When choosing tuna to include in a diabetic diet, special care should be taken to insure that it is from a certified fishery. Certified fisheries use special hooks that allow the quick and safe release of animals caught accidentally while fishing for tunas, thanks to this risky measure the yield of endangered species is less than 0.5 percent.

Tuna Research on the Impact of Diabetics.

Tuna and Diabetes

There is growing concern about the harmful heavy metal compounds contained in fish meat. For this reason, it is advisable to choose less oily species and those caught from wild shoals rather than from farms.

Take your pick: Tuna, cod, wild salmon, and wild herring. From time to time you can use canned tuna in its sauce. It is supposedly healthier than fresh tuna, but it is better to stick to fresh food if you want to improve your health.

Here are the results of the Finnish researchers’ work published in the latest issue of the journal Diabetes Care.

Previous studies have shown that weight control, regular exercise, and high serum levels of linoleic acid (a group of omega-6 unsaturated fatty acids) can lower the risk of diabetes. However, findings on the effects of fish consumption and the long-chain omega-3 fatty acids contained in their meat on the risk of developing diabetes have been vague and often contradictory. Data on the positive effect of eating fish on the prevention of diabetes came mainly from studies on the Asian population, while no similar relationship was observed in European and American studies.

Researchers from the University of Eastern Finland decided to clarify this in their large experiment KIHD (Ischaemic Heart Disease Risk Factor Study). At the beginning of the study (in 1984-1989), they determined the serum levels of omega-3 fatty acids in 2212 men between the ages of 42 and 60. They divided the results into four groups: very low levels of omega-3, medium levels, and high levels.

During a follow-up lasting over 19 years, 422 men were diagnosed with type 2 diabetes. It turned out that the highest percentage of people who developed diabetes was in the group with the lowest concentration of omega-3 fatty acids. The risk difference between the two extreme groups was 33 percent.

“Our study sheds new light on the relationship between marine fish consumption and the risk of developing type 2 diabetes,” say the authors of the paper in question. – A well-balanced diet should include at least two fish meals per week, and ideally, they should be oily fish.”

As the scientists remind, fish rich in long-chain omega-3 fatty acids include salmon, rainbow trout, whitefish, bream, herring, anchovy, sardine, and mackerel. Coalfish and Atlantic cod, on the other hand, contain relatively little. “Maintaining an appropriate weight, increasing physical activity, and a well-balanced diet is a basis for preventing this dangerous disease.”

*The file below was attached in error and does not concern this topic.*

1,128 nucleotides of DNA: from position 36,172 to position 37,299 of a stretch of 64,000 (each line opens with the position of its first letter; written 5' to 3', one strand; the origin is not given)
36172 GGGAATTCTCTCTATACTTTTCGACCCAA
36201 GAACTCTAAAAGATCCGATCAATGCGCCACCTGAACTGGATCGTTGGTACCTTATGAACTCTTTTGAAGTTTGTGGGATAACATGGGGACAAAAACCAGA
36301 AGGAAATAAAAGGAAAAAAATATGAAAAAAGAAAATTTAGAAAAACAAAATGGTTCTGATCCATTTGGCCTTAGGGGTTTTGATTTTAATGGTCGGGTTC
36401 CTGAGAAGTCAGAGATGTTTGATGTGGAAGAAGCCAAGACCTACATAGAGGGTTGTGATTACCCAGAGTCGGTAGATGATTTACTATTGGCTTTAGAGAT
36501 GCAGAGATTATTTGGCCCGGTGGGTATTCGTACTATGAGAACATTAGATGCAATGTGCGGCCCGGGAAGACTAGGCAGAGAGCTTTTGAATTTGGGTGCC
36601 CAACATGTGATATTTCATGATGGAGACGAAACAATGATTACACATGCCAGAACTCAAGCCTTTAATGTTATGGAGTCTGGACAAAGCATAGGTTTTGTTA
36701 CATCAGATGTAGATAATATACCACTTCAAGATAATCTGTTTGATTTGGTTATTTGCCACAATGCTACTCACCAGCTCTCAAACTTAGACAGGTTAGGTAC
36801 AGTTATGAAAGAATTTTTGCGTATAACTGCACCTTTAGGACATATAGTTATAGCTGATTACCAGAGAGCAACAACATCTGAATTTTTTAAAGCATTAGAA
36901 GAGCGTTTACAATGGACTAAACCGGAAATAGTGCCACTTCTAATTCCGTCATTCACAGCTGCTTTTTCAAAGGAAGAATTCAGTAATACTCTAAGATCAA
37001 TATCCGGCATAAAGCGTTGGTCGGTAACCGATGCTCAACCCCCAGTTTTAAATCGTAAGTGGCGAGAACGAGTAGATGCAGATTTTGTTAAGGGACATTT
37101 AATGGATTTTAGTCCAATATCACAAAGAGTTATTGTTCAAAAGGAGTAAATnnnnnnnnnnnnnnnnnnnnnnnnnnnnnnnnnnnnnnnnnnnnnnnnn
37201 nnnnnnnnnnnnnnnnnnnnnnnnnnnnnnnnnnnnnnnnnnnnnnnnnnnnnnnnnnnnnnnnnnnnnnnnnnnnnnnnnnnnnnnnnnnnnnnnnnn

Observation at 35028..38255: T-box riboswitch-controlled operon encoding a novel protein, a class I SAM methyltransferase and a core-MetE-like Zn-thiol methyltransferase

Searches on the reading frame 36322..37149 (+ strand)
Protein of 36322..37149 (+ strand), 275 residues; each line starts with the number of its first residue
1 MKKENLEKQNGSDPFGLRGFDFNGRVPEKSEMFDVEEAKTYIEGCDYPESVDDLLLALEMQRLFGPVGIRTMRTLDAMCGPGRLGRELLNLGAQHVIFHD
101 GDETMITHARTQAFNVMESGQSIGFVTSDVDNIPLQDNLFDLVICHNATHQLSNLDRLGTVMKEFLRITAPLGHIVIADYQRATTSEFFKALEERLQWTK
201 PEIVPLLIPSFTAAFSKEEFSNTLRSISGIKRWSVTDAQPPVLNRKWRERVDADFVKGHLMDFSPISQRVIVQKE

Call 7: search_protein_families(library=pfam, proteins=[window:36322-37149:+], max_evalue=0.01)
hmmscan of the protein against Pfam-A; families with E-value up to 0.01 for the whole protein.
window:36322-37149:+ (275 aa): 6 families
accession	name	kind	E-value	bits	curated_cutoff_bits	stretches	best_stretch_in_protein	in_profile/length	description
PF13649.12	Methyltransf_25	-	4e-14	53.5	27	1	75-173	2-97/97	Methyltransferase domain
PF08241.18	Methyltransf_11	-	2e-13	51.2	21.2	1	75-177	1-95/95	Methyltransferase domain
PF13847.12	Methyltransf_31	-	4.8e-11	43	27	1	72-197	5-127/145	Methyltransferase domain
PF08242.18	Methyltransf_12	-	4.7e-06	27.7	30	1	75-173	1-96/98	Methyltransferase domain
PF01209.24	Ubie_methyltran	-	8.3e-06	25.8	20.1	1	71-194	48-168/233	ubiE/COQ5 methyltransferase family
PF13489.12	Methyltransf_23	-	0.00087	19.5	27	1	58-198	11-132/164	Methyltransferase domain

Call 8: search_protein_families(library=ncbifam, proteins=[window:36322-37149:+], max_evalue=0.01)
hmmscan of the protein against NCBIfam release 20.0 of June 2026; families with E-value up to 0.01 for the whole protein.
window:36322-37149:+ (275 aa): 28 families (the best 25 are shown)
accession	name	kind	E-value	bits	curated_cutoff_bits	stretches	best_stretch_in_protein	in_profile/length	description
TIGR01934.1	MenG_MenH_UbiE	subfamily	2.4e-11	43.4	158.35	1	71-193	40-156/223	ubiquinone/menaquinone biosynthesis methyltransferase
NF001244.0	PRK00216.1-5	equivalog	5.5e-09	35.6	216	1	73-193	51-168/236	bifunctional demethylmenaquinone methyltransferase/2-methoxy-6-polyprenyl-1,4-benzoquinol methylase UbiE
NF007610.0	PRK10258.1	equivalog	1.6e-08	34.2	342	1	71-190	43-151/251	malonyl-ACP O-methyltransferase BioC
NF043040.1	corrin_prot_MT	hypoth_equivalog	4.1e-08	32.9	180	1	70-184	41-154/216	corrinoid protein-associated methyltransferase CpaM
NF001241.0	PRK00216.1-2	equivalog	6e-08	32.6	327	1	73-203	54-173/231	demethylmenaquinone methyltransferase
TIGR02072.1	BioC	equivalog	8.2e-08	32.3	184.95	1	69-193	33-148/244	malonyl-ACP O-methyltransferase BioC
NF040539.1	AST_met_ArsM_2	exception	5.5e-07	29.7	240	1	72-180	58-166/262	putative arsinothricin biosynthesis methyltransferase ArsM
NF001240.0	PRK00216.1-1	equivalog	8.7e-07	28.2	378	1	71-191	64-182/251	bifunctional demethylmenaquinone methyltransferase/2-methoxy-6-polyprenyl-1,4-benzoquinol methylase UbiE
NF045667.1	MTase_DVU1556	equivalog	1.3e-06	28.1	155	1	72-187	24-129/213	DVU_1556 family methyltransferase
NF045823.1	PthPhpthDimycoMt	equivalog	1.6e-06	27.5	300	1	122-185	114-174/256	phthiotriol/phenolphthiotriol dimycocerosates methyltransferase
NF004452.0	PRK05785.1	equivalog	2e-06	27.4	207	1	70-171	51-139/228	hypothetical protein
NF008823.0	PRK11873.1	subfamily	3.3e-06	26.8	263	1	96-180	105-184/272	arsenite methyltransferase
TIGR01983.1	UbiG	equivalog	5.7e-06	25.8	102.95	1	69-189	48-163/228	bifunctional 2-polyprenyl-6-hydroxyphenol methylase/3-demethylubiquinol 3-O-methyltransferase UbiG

What Kind of Fish Can I Eat if I Have Diabetes?

Tuna and Diabetes

Fish is worth eating at every stage of life, as well as for pregnant women and those suffering from diabetes, so for a healthy approach, you should eat fish twice a week (if you have consulted your doctor or if you have no problems after eating any fish), including oily fish once a week, but not raw fish (sushi is also raw fish) or smoked fish.

In addition, it is necessary to choose low-mercury fish e.g. recommended are: Atlantic salmon, sprat, sardines, flounder, cod, Atlantic mackerel, hake, crawfish, permissible (occasionally max. 1/week) halibut, marlin, perch, monkfish, Spanish mackerel, herring, not recommended because of high mercury content: swordfish, shark, king mackerel, tuna, American eel, tilefish, Baltic salmon (smoked), sprat (smoked), Baltic herring (smoked), pike, panga, tilapia, orange roughy

Meals in Diabetic Diets.

Tuna and Diabetes

First of all, one should strive to change the quality of meals, consisting in lowering the energy content of the meals consumed. In no case, a person who changes his/her diet should be hungry. You should start with simple modifications, for example

  •  instead of semi-skimmed cottage cheese choose a lean one,
  •  instead of tuna in oil, choose tuna in its sauce,
  •  choose turkey ham instead of minced meat.
  • Instead of frying food in deep fat one should choose baking or stew without the use of fat

Avoid thickening soups with roux and season them only with yogurt. Such small changes are an example of economic calorie management, which should also include avoiding additives that increase the calorie content of foods without increasing the feeling of satiety.

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Author: Bella West